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Staff, college partners tell of S.E.R.T. history, impact

August 29, 2014
By Michael Tidemann - Staff Writer , Estherville News

If Iowa Lakes Community College's commitment to building the Sustainable Energy Resources & Technologies (S.E.R.T.) building was a leap of faith, it was one based on hard study of future career demands.

And the economic impact of the facility on Estherville could be massive.

The building, which will house the water quality and sustainable and sustainable aquatic resources, HVAC, electrical technology and engineering technology programs in addition to serving as a facility for industrial training and as headquarters for WindTest for its expansion into the United States, is in itself a model of environmental stewardship with its use of recycled materials and renewable energy.

For Gary Phillips, professor and coordinator of the college environmental studies program and water quality and sustainable aquatic resources, recycling at the college is nothing new. For the past eight years Phillips' students have been recycling right in the classroom.

Phillips obtained recycling bins for white paper, colored paper, cardboard, plastic, metal and glass and over the years his students have kept 500 pounds of waste out of landfills.

"And that's just one classroom," Phillips observed. "If we expanded that to the college it would be absolutely huge."

Phillips' ideas for recycling have even reached the corporate level. The Pilot Rock company, a leading manufacturer of equipment for campgrounds, took his idea of manufacturing dimensional lumber from recycled plastic. The result is picnic tables made from recycled materials - distributed nationwide.

Using renewable energy is nothing new to the college. Bob L'Heureux, college vice president of administration, said the college wind turbine south of Estherville started generating electricity Feb. 14, 2005. The college received a $500,000 Department of Energy grant for the $2 million project. Energy is generated then sold to the City of Estherville. This June 30, the college ended the year with a positive balance of $1,400 from energy generated. L'Heureux said future revenue will likely be used for general scholarships.

Beyond that, having its own turbine has been invaluable to students in the wind energy and turbine technology program.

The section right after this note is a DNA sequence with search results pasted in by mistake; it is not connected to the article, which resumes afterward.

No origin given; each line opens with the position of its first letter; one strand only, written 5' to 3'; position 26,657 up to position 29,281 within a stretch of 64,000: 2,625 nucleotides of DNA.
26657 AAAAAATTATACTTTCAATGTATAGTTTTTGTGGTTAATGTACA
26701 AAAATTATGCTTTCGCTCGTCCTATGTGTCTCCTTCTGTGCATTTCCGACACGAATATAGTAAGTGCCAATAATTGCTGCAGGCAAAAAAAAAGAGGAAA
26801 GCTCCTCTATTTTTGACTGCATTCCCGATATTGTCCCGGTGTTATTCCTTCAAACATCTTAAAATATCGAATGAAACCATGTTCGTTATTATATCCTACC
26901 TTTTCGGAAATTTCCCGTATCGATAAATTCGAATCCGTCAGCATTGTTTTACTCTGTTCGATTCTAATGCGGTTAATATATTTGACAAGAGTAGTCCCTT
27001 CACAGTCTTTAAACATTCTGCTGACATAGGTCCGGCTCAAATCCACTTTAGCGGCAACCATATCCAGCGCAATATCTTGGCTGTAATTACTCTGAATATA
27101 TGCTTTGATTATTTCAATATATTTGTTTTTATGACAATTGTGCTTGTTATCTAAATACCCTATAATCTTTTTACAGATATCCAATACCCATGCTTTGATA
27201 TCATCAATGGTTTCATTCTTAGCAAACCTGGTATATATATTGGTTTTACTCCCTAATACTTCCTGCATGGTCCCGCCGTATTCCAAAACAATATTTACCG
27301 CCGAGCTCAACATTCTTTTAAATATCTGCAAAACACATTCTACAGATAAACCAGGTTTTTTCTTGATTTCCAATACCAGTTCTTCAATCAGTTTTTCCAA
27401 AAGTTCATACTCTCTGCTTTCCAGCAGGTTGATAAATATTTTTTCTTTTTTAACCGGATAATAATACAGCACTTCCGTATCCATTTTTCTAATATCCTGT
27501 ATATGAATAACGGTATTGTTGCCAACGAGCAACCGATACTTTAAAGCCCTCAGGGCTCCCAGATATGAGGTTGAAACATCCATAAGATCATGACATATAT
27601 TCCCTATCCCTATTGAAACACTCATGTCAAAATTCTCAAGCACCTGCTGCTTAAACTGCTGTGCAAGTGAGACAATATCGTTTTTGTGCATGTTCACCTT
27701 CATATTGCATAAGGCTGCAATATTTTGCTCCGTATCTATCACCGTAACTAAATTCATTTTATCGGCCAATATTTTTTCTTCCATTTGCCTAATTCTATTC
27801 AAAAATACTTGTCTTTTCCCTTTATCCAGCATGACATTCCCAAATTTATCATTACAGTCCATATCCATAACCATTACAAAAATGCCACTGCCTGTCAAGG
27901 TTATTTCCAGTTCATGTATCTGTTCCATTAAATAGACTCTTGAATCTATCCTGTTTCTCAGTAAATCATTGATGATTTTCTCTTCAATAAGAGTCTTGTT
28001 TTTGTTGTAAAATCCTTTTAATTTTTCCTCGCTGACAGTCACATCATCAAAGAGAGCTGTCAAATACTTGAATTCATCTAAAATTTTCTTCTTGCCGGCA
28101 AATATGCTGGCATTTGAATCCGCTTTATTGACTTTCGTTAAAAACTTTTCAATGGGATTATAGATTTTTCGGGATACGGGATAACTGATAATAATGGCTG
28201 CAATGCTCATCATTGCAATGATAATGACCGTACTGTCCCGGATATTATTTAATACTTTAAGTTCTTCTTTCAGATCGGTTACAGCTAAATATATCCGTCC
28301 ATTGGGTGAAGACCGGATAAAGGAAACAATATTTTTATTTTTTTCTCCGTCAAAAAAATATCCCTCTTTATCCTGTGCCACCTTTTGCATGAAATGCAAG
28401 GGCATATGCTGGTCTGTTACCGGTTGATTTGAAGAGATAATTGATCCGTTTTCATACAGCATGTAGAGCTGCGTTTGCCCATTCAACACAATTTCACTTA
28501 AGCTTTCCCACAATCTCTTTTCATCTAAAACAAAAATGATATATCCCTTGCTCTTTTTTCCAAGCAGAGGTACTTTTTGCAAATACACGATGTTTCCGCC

"It's been a very good facility for our students to learn from," said L'Heureux.

Jan Lund, college board of trustees president, said the idea to buy the property came up when she heard Medieval Glass was closing. She thought it would fit well with the college wind program building to the west. The board agreed to put a bid in for the building - and they got it.

While the city lost one industry with Medieval Glass, what it has now gained in return is immeasurable.

"Industrial training is going to play a big part," said Lund. "I'm excited for Estherville to have this facility here."

"The board has done an outstanding job," said Lund of the trustees taking a visionary leadership role in acquiring and building the new S.E.R.T. facility. "We've moved forward and we have a vision for what we want with the college."

Lund said the facility will help provide recession-proof jobs and fit well with the college's STEM program.

Jo Rogers, executive director of community and business relations, noted the support the college has had with corporate partners. Snap-on contributed $100,000 to have naming rights to a room.

Rogers also cited support from Edison Mission and Iberdrola Renewables in the wind energy and turbine technology building and Megger which provided diagnostic metering equipment for students. Another corporate partner is Indusoft which provided software for Doug Enger's automation classes.

"There are just so many industry partners," Rogers said, envisioning more in the future.

"We want them to come visit and see how important it is to provide that seamless transition for students to enter the workforce."

Eric Effern, division manager of WindTest, said the company came to the US because that was where it's customers were going.

"Our customers are going here so we are following them," said Effern.

WindTest will do certification measurements on prototype turbines for manufacturers. Their services also include enhancing power output of existing facilities and research and development. The company's market ranges from the US to India and China.



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